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20 April 2006
MADRID — A new draft law could give victims of terrorism help finding jobs and homes as well as cash compensation.
The government is seeking to put the law before parliament at the same time it is hoping to ask for backing for possible talks with the Basque separatist organisation ETA.
Last month, ETA declared a permanent ceasefire for the first time, raising hopes of an end to its 38-year campaign of violence.
The law would offer financial compensation for victims of ETA and Islamic terrorists.
But it would also give victims or their families help in finding work and housing, reported the Spanish daily El Pais.
The law is intended to reduce opposition from victims' groups to any concessions the government may make to ETA – particularly with regard to terrorist prisoners.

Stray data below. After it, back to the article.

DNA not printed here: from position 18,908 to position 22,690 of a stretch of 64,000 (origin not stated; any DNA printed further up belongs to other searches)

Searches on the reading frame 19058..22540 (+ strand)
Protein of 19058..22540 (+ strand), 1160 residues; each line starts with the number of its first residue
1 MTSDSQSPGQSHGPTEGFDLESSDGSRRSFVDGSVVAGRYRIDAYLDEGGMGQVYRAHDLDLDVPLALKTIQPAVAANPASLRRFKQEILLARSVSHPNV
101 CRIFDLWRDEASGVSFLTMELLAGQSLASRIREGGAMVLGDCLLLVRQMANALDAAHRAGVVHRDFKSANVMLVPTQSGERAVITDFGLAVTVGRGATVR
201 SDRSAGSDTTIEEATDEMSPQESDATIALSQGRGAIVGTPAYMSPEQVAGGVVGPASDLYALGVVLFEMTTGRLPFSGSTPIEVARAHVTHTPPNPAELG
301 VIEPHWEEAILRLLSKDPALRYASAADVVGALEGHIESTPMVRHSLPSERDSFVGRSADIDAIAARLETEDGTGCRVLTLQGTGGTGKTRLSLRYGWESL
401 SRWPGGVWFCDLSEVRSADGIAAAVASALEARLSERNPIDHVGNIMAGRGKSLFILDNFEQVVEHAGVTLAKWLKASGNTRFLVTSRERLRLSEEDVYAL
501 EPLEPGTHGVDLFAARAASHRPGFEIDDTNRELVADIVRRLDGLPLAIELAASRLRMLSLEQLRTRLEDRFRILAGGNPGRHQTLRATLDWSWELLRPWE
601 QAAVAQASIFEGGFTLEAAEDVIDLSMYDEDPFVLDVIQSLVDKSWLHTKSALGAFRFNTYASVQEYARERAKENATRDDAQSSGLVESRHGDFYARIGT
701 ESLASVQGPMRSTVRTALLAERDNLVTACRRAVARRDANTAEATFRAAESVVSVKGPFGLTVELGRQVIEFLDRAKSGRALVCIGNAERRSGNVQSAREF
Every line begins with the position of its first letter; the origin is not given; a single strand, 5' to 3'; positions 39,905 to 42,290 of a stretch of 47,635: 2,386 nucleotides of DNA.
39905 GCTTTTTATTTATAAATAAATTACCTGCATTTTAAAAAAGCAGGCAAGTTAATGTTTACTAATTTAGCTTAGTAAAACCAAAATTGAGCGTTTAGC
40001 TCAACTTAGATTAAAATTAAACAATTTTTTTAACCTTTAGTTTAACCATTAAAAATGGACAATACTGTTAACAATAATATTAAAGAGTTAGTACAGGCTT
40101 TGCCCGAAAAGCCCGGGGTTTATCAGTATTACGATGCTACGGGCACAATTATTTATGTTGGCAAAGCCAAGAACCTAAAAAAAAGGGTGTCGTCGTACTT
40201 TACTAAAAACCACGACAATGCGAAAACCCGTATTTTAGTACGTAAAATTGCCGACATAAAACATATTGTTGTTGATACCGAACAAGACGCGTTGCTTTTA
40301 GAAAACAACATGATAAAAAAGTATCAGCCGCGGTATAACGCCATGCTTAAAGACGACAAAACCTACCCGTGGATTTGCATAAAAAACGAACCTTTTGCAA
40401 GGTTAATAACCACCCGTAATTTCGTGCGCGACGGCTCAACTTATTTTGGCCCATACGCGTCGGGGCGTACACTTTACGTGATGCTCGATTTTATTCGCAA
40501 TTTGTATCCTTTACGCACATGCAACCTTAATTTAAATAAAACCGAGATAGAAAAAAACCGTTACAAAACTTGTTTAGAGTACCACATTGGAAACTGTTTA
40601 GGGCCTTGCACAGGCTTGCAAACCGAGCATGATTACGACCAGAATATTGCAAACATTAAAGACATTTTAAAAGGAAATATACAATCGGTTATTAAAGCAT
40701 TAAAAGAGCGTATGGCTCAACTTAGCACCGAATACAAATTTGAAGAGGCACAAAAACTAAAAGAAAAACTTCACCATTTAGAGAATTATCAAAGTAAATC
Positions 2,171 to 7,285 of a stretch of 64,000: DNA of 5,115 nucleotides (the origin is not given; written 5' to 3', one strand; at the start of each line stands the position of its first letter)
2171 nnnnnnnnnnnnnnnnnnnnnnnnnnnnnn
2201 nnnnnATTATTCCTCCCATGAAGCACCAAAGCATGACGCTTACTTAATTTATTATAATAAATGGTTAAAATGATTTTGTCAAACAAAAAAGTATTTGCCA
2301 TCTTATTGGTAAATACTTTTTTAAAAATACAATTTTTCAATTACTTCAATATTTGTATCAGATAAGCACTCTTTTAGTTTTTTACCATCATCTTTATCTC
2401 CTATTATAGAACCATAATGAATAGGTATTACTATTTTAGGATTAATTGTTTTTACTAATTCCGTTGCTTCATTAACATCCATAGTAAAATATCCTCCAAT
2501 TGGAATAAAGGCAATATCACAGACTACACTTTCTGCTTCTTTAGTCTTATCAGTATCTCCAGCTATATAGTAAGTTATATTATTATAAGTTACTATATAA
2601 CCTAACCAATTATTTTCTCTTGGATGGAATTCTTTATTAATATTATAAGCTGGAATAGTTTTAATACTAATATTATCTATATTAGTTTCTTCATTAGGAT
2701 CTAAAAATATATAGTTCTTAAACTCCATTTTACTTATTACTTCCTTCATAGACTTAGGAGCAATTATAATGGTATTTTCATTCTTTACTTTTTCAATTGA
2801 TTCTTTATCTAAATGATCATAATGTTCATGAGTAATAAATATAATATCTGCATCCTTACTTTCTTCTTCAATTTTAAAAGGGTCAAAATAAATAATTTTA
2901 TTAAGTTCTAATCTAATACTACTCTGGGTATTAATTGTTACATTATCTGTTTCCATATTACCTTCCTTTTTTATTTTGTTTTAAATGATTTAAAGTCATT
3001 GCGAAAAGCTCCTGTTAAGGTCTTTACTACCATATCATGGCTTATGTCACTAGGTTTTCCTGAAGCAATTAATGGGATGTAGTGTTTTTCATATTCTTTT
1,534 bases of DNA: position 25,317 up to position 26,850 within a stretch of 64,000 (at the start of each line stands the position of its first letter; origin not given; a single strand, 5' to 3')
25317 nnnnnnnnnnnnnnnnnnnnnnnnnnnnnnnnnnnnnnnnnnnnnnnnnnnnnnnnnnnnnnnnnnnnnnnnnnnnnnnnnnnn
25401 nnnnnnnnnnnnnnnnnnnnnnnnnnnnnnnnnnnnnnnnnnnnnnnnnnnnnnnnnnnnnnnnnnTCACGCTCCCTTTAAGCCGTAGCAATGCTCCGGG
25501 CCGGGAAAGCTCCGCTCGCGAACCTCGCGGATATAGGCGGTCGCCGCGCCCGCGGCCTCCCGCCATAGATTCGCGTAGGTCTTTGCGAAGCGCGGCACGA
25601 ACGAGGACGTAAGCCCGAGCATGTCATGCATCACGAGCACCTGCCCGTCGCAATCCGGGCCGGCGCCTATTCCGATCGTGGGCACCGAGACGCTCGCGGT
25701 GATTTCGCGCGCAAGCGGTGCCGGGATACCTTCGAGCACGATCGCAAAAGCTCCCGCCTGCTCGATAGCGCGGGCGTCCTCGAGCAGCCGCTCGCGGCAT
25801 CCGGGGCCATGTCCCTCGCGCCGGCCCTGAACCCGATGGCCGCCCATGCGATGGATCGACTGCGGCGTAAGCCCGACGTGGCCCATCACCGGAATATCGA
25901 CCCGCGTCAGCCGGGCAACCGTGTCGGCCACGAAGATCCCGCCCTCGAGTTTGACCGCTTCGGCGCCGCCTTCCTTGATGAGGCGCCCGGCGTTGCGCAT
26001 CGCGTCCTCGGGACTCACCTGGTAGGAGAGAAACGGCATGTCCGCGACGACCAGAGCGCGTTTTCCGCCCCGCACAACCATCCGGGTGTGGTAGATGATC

The possible release of ETA prisoners in a similar manner to what happened in Northern Ireland with IRA and Unionist terrorists, is still political unpalatable.
José Manuel Rodríguez Uribe, director general of the Commission for Victims of Terrorism, said: "The experience of years of terrorism tells us that the problems of victims are not just economic and social, but affect many areas.
"A integral law is therefore needed."
But Mariano Rajoy, leader of the conservative opposition Popular Party, said ETA should hand in its weapons to show it really is giving up its armed struggle.
The draft law is expected to come before parliament in the summer.
[Copyright EFE with Expatica]
Subject: Spanish news
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